National Weather Service United States Department of Commerce

February 29, 1952 Tornadoes

A picture of the destructive F4 Fayetteville Tornado after lifting on the east side of downtown Fayetteville.

(For more information on the individual tornadoes click one of the images below)

Weather Conditions

Surface Conditions

Conditions Aloft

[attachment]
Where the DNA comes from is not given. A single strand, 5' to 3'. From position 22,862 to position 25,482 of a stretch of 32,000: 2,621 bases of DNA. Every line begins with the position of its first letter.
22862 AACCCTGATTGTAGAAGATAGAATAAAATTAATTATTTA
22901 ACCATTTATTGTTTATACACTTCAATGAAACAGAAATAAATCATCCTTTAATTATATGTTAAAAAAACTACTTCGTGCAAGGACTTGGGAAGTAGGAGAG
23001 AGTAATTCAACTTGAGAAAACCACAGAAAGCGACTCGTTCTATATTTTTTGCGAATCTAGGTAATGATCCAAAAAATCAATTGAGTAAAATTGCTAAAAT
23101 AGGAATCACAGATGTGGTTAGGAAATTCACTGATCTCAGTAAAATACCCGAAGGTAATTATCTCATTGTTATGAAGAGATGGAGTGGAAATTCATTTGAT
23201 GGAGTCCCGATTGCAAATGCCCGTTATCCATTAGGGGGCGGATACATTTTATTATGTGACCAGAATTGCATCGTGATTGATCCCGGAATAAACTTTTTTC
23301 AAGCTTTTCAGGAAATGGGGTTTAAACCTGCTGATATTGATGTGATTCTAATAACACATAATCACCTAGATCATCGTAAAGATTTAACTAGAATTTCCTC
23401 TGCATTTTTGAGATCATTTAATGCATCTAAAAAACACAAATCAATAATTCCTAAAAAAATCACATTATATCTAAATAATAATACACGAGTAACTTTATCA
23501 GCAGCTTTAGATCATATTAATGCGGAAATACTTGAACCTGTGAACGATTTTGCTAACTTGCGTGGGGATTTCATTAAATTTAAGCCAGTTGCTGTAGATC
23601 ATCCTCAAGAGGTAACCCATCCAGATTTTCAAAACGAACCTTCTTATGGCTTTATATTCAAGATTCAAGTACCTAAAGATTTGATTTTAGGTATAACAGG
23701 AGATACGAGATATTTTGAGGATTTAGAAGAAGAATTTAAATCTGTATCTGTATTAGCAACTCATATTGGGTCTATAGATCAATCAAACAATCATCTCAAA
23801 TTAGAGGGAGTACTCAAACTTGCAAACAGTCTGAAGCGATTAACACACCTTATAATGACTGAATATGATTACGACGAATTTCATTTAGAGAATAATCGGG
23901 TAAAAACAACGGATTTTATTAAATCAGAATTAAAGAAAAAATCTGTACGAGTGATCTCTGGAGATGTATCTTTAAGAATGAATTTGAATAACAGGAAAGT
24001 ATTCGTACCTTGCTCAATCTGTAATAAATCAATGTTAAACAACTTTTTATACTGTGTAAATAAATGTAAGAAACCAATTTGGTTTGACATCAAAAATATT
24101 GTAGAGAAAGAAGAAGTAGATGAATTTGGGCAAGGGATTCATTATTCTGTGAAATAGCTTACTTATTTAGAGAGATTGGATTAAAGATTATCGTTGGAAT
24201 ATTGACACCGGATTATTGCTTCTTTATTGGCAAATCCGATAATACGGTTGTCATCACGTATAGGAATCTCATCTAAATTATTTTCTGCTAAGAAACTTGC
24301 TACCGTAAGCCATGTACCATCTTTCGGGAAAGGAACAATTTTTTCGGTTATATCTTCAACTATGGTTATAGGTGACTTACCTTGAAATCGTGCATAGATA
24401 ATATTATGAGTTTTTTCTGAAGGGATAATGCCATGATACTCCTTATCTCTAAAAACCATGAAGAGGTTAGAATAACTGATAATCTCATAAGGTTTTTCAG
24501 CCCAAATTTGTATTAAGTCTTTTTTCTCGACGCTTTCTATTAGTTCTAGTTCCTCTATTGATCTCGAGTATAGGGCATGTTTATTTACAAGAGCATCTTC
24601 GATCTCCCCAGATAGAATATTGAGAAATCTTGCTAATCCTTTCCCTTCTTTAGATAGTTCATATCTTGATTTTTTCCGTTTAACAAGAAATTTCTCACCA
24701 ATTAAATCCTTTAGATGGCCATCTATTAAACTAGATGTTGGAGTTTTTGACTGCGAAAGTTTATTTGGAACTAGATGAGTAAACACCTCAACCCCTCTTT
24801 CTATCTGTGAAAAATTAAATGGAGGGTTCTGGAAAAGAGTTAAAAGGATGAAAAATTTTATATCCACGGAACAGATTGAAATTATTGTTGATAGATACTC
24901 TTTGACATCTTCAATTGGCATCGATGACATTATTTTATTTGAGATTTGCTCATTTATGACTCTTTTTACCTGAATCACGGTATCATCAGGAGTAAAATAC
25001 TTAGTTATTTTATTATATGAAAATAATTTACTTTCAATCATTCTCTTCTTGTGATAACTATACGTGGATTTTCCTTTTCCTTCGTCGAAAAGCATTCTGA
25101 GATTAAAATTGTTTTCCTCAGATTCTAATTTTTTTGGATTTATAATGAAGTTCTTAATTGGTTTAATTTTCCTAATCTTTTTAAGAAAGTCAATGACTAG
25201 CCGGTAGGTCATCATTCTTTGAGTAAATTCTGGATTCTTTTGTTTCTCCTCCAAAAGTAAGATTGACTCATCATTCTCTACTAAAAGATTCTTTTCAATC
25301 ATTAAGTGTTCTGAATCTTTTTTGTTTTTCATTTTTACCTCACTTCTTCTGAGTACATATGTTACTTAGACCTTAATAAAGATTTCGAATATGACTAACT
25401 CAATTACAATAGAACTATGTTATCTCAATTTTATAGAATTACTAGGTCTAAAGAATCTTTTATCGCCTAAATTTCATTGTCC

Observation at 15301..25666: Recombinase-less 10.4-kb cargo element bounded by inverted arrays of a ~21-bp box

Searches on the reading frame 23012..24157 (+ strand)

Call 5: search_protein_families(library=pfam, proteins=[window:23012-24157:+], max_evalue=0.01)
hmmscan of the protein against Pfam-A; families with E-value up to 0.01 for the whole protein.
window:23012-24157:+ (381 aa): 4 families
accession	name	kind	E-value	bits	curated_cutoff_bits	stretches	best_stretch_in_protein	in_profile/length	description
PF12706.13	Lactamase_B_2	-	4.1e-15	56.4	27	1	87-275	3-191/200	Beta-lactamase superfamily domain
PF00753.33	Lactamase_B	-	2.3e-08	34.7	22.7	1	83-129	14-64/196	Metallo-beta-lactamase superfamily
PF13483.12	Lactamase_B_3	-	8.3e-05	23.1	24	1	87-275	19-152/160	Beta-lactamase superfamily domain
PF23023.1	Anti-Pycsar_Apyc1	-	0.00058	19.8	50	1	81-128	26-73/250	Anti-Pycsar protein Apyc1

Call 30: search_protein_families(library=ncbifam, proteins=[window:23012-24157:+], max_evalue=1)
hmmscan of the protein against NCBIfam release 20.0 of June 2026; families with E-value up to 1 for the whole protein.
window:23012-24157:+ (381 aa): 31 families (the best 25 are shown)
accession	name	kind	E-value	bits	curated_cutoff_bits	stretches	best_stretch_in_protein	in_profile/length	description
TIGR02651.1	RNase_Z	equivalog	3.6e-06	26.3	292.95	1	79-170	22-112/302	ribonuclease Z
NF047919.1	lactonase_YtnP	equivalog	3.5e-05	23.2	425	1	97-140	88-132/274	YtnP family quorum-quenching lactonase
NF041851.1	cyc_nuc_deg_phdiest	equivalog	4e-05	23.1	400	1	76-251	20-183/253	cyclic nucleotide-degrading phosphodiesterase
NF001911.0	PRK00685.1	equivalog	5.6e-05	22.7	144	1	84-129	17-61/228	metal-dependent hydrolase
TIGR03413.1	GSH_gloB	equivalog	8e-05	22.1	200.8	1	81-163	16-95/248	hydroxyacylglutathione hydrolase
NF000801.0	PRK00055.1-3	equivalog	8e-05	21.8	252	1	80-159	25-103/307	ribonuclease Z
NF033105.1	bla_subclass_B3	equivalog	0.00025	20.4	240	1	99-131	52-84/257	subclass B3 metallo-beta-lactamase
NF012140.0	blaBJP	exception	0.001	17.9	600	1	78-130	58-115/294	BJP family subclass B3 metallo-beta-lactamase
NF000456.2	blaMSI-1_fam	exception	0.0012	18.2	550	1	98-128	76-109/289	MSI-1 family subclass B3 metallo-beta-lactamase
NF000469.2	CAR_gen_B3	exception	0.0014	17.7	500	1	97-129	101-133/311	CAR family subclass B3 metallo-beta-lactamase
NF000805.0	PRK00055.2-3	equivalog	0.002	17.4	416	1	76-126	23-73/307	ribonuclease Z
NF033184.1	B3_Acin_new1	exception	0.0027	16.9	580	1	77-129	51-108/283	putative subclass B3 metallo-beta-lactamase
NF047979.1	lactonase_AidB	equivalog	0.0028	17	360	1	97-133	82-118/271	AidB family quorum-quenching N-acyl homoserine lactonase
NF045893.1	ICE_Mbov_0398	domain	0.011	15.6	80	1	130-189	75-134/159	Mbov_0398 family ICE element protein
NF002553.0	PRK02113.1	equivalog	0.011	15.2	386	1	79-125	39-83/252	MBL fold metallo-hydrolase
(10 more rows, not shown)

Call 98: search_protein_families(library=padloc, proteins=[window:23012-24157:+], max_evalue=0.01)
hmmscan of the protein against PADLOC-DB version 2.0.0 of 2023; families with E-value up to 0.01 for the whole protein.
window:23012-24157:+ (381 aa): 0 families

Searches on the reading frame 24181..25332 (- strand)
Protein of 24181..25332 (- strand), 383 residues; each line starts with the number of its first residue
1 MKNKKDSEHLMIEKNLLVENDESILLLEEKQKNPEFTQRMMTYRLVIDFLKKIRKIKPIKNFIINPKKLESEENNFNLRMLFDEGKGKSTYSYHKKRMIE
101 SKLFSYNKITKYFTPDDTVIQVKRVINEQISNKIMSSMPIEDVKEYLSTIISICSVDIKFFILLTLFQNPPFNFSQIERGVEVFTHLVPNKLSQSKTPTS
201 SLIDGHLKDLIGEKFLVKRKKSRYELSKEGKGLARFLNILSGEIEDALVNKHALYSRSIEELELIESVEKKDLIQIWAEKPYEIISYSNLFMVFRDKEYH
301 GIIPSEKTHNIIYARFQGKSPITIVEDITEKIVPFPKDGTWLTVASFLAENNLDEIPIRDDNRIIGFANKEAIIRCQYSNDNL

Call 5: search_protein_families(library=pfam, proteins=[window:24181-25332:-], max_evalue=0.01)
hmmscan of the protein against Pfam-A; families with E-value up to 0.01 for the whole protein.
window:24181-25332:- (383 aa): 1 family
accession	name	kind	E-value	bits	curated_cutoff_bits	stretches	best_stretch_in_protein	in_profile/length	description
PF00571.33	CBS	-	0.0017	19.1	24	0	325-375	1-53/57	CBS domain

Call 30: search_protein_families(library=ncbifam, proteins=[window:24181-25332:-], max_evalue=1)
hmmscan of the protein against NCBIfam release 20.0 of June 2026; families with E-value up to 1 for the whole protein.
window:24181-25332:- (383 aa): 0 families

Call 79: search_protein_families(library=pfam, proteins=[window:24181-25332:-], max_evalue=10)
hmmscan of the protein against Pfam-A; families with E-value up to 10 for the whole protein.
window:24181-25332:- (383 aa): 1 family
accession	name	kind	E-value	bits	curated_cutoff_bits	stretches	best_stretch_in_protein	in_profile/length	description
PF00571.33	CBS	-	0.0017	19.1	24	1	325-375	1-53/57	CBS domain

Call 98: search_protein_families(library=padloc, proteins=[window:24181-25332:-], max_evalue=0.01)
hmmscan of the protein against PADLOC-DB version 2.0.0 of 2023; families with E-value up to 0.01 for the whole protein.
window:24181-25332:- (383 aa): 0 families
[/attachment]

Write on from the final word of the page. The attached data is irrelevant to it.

The above surface prognostic chart for 1200 UTC (6 a.m. cst) on February 29, 1952 indicated that a strong cold front was extending northeast out of north Texas through central Arkansas into southern Indiana and central Ohio. The 1200 UTC (6 a.m.) re-analyzed upper air charts below indicated at 200 millibars that a strong upper level jet stream was moving northeast out of Texas into the Tennesse valley region with winds ranging from 110 to greater than 130 mph noted by the upper air sounding information collected from area Weather Bureau observation sites. A strong upper level trough at 500 millibars was noted in the second chart below. The trough extended southeast through the central and southern plains states behind the surface cold front. The combination of the strong cold front and the unusually strong jet stream at 200 millibars led to the development of severe thunderstorms and tornadoes across portions of the Tennessee valley in southern middle Tennessee and northeast Alabama.